DJ Hero Playstation 3 Review

Activision’s newest entry into a saturated music genre looks to shake up the dance floor with a fresh new plastic instrument to add to your growing collection. Developed by FreeStyleGames, DJ Hero brings the excitement of scratching and beat mixing with their own take on DJ gameplay different to Konami’s original efforts with their Beatmania series. Developed for PS2/PS3, XBOX360 and Wii, all console owners get the opportunity to enjoy this fresh new franchise.



The main concept of the game involves using the supplied DJ controller; you get a free spinning turntable, three buttons coded green red and blue, a cross fader, effects dial and euphoria to scratch, mix and pump out beats to the 93 pre mixed tracks. Your guitar highway is now replaced with a vinyl record with three lines representing the first track on the green line, a red effects/sample line and the second track on the blue line. Euphoria is DJ Hero’s equivalent of star power in the Guitar Hero world and the effects dial could be akin to the whammy bar of a guitar controller. The red track represents the various samples your DJ can inject during special sequences and using the effects dial you can select different samples. Using the effects dial during an effects zone (orange gates that hover above the green or blue hit zones) helps double your score multiplier, similar to using your Euphoria bar. Building your multiplier helps build up your rewind meter, which is activated by spinning your turntable backwards, allowing you to replay a short section of the mix again and doubling your multiplier.


Another unique gameplay mechanic is the use of the cross fader, this can come either as a sustained section or come in spikes. Lastly and probably the one most players can relate to, sections of the track will have scratch icons, similar to sustained notes in Guitar Hero, which indicates scratching (that wikka wikka noise you make moving the turntable up and down). To scratch you need to hold down the green or blue button (depending on which track you are scratching) and move the turntable in the direction indicated or up and down if it is bi-directional. All these gameplay mechanics help make the DJ experience an engaging one, giving the player plenty of things to do and master, especially once you reach expert difficulties which combine directional scratching with cross fading spikes and effect dial usage. Overall the gameplay tailors the unique DJ experience well, but at times it doesn’t replicate the feeling of being a musician like playing a guitar or drum does. At times having to play a fast sequence of tap icons (those green, red and blue icons you need to tap in time) felt hindered by the fairly clicky buttons and at times the tap patterns felt like arbitrarily added to force you to do something to a beat/rhythm.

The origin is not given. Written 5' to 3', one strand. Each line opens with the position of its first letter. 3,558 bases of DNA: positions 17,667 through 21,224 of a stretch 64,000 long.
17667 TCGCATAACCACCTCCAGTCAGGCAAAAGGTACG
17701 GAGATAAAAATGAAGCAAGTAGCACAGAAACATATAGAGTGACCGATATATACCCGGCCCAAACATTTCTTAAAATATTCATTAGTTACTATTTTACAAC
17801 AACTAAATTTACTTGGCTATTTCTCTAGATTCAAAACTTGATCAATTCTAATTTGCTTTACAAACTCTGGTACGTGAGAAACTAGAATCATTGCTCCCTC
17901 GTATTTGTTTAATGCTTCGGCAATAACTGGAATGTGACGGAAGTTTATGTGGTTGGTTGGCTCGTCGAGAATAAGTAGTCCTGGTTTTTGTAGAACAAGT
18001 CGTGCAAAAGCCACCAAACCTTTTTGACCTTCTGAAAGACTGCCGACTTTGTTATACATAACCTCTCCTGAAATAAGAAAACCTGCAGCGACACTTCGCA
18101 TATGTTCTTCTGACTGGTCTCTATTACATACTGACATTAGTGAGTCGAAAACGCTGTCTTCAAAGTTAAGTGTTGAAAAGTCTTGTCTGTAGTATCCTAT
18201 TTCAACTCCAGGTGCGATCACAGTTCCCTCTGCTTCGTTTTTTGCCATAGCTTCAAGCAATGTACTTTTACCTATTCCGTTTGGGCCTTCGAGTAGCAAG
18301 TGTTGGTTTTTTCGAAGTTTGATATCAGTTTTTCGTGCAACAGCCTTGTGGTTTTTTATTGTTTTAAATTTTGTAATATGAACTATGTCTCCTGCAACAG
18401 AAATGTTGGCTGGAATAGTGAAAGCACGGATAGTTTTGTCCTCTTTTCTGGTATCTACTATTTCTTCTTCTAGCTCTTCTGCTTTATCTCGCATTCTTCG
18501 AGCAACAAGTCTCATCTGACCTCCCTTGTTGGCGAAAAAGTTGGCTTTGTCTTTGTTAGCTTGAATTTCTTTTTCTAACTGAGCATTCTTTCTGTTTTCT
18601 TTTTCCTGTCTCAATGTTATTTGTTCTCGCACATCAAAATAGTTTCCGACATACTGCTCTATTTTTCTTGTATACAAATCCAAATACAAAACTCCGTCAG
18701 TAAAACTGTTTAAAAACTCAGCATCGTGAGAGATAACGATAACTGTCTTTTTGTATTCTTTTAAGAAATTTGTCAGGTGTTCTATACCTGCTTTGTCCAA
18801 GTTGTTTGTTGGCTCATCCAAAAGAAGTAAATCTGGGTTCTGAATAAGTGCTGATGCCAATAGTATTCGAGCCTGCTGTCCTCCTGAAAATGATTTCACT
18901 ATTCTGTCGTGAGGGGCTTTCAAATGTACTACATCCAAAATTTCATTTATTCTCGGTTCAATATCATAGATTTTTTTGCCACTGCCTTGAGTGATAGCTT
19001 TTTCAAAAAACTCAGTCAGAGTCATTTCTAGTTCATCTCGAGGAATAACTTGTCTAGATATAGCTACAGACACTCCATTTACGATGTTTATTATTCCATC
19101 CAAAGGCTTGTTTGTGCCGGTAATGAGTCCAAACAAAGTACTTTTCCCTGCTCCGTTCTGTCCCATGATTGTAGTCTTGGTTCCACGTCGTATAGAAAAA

Gameplay modes consists of various set lists, involving some special mixes developed for DJ Hero by famous DJs such as Grandmaster Flash, Z-Trip and even Daft Punk. There are a select number of tracks that support Guitar play and DJ vs. Guitar play. This mode feels a bit of a gimmick and is probably the only easily accessible local multiplayer mode most players will have. Multiplayer is restricted to two players either online or local. Single player mode involves going through the various set lists, earning stars which you use to unlock more venues and special avatars. A set list consists of pairs of tracks mixed together and played back to back which get longer and often stretch to about 5-10mins per set. Party play, introduced in Guitar Hero 5 is not quite the same in DJ Hero. By holding down the Euphoria button you turn on Party play where the effects dial and freestyle samples are still active but you no longer get scored for that track. There is no DJ Studio this time round though so those budding DJs unfortunately have to make do with the mix selection that you are provided.